Has this new birth happened in your life? If so, rejoice. If not, cry out to God swiftly and intensely. This new birth from death to life is both your biggest need before God and your greatest need of him.
- Brett Toney
- May 15, 2014
What would it look like if we read the Chronicles not to go on a snipe hunt for every Christian allusion but rather as stories, being immersed in the imagery, the smells, and the tastes of this other world? How might such stories shape us such that when we retreat back into our world, we do so changed?
In the introduction to Live Like a Narnian, Rigney quotes Lewis’ conception of the benefit of writing fairy tales like the Chronicles. Lewis understood such stories to be able to have an impact on a life that could perhaps be greater at times than that of non-fiction prose. Lewis writes:
I thought I saw how stories of this kind could steal past a certain inhibition which paralyzed much of my own religion since childhood. Why did one find it so hard to feel as one was told one ought to feel about God or about the sufferings of Christ? I thought the chief reason was that one was told one ought to. An obligation can freeze feelings. And reverence itself did harm. The whole subject was associated with lowered voices; almost as if it were something medical. But suppose casting all these things into an imaginary world, stripping them of their stained-glass and Sunday school associations, one could make them for the first time appear in their real potency? Could one not thus steal past the watchful dragons? I thought one could.
Rigney goes on to explain how this shifts the way in which we read and understand the Chronicles:
This paragraph [quoted above] can give us great insight in how we ought to read the Narnian stories. We ought not begin by trying to identify every Christian correspondence or layer of meaning. We must not short-circuit the shaping process. Instead (and this is especially important when introducing children to the stories) we ought to first immerse ourselves in the stories as stories. We must learn to trek across the Narnian countryside, swim in the Narnian seas, distinguish Calormenes from Archenlanders, and navigate the etiquette of centaurs (it’s a very serious thing to invite a centaur to dinner; they have two stomachs after all). Indeed, we must learn to breath Narnian air, a metaphor that Lewis uses elsewhere to describe what it means to come to know God. Then, having learned our Narnian stars and feasted at Cair Paravel—in other words, once we’ve stolen past the watchful dragons—we can then turn our attention to the deeper, Christian layers of meaning, the textures of the story that have bubbled up from Lewis’s mind.
Indeed, as Aslan says to Lucy on one occasion, “This was the very reason you were brought into Narnia, that by knowing me here for a little, you might know me better there.”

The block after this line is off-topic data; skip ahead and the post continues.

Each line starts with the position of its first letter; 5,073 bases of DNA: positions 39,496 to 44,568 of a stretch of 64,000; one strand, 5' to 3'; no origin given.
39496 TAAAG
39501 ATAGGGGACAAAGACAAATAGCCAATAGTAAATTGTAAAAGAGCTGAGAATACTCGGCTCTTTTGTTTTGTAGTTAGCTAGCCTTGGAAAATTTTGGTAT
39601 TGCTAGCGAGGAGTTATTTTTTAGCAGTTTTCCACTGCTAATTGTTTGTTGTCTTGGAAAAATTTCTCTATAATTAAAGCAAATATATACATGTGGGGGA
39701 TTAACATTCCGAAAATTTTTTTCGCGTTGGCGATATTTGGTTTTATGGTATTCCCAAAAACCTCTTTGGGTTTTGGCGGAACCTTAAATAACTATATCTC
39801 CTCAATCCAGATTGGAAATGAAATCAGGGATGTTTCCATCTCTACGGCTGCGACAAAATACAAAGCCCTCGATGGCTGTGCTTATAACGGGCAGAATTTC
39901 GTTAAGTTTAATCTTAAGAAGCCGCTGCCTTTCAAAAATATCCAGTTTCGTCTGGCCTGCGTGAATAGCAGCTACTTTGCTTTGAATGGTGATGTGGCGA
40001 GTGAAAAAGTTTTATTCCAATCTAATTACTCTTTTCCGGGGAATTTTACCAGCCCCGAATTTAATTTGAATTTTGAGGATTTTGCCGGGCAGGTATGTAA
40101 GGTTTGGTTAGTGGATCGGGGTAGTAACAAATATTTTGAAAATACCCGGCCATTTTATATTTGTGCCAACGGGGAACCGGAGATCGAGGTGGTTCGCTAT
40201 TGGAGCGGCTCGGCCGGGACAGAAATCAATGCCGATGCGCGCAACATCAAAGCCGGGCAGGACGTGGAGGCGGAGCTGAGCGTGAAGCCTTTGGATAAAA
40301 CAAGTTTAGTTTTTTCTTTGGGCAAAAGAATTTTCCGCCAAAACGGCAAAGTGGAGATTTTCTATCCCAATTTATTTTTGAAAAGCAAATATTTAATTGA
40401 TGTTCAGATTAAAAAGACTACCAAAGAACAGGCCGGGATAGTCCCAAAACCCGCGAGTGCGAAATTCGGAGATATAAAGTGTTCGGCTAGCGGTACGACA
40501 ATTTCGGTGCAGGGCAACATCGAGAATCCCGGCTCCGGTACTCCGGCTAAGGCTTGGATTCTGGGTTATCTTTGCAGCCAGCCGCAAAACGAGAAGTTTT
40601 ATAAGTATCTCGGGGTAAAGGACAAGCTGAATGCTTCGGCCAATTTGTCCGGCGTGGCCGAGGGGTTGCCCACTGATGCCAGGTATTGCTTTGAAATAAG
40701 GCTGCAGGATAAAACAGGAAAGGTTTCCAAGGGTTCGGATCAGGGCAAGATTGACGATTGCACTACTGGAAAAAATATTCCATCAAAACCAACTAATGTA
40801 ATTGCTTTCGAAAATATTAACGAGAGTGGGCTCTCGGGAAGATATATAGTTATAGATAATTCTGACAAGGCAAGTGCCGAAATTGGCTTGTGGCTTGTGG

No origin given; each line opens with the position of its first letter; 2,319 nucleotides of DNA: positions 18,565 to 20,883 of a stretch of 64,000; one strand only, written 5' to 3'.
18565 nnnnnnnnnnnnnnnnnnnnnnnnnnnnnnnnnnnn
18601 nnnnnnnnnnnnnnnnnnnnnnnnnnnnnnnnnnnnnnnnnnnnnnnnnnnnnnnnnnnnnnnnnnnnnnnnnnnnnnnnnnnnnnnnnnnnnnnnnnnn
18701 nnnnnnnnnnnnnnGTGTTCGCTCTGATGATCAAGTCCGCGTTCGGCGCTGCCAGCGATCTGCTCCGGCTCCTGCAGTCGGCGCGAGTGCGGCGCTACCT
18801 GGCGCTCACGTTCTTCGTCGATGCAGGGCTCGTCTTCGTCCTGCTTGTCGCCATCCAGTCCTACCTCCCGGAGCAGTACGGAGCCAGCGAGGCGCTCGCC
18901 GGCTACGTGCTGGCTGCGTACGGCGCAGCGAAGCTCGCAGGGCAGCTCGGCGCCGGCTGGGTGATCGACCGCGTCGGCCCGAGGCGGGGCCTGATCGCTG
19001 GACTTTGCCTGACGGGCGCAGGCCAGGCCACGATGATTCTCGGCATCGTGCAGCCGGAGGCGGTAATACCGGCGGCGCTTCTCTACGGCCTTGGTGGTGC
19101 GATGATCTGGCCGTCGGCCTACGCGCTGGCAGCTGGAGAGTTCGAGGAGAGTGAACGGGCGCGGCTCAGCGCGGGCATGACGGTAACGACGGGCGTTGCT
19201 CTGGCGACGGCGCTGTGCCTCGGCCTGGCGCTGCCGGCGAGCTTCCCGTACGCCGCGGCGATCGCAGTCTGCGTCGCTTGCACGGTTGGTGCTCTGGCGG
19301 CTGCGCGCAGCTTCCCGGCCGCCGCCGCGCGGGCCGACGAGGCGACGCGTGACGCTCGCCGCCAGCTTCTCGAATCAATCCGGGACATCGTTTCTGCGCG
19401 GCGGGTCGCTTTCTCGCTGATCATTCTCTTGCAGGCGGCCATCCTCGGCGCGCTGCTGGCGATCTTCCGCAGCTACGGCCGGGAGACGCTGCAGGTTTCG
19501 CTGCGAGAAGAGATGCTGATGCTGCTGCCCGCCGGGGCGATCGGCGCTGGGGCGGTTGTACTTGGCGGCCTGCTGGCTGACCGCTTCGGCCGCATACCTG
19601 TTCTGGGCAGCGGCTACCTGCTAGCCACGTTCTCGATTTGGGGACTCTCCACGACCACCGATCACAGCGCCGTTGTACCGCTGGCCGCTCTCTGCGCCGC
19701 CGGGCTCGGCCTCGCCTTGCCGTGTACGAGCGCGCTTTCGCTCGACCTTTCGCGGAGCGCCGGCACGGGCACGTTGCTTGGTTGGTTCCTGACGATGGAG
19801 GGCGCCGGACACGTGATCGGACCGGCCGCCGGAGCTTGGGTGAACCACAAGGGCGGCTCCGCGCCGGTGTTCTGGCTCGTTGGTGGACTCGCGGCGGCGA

I hope you join us on this voyage as we learn to live like Narnians so that we might walk in this world in the image of the Great Lion and High King Above All Kings.
Join us for part one of “A Voyage into Narnia” with Dr. Michael Ward, author of The Narnia Code, on Wednesday, May 28, at 7pm and for part two with Joe Rigney, author of Live Like a Narnian, on Saturday, May 31, at 9am. Nursery and refreshments will be provided. Register for free tickets here.
- Brent Nelson
- May 15, 2014
It may surprise us to find that we, the blood-bought Church of Jesus Christ, are called “the fullness of him who fills all in all” in Ephesians 1:23. Christ is so united with his beloved people, his world-wide body of Christ, that by this society of believers, the living Christ fills all things. The continents of the world will never be filled with Christ apart from joyfully obedient believers going there.
Christ fills all in all. Christ means to be the centerpiece of all he has made. He fills every sphere, every dimension, every place of created reality with as much of himself as he deems wise. Jesus Christ fills all things with the exertion of his kingly rule in the lives of real believers bowing before his throne. Christ’s mighty power will be experienced by every person in every place as he deems wise.
What stuns the careful reader of Ephesians 1:23 is that this fullness and authority will be applied by Christ’s beloved body, the Church. He is a king over a wide dominion with many rebellious territories. In his authority he could trounce every rebellious corner of his kingdom. But he does not. In patience and mercy he extends overtures of reconciliation to his disloyal subjects. In his wisdom he sends forth ambassadors, emissaries, and heralds to proclaim his royal offer of amnesty. That is the gospel of the kingdom.
Christ’s body is the fullness by which he fills all things. Those breathtaking words signal the high and holy role for redeemed sinners like us to play in God’s global plan! What power and grace we need from him to obey him.
O reigning Christ, supply what you command!
Join us this Sunday for Bible Study Hour at 9:30am and for our morning worship service at 10:45am as we revel in the fullness of Christ.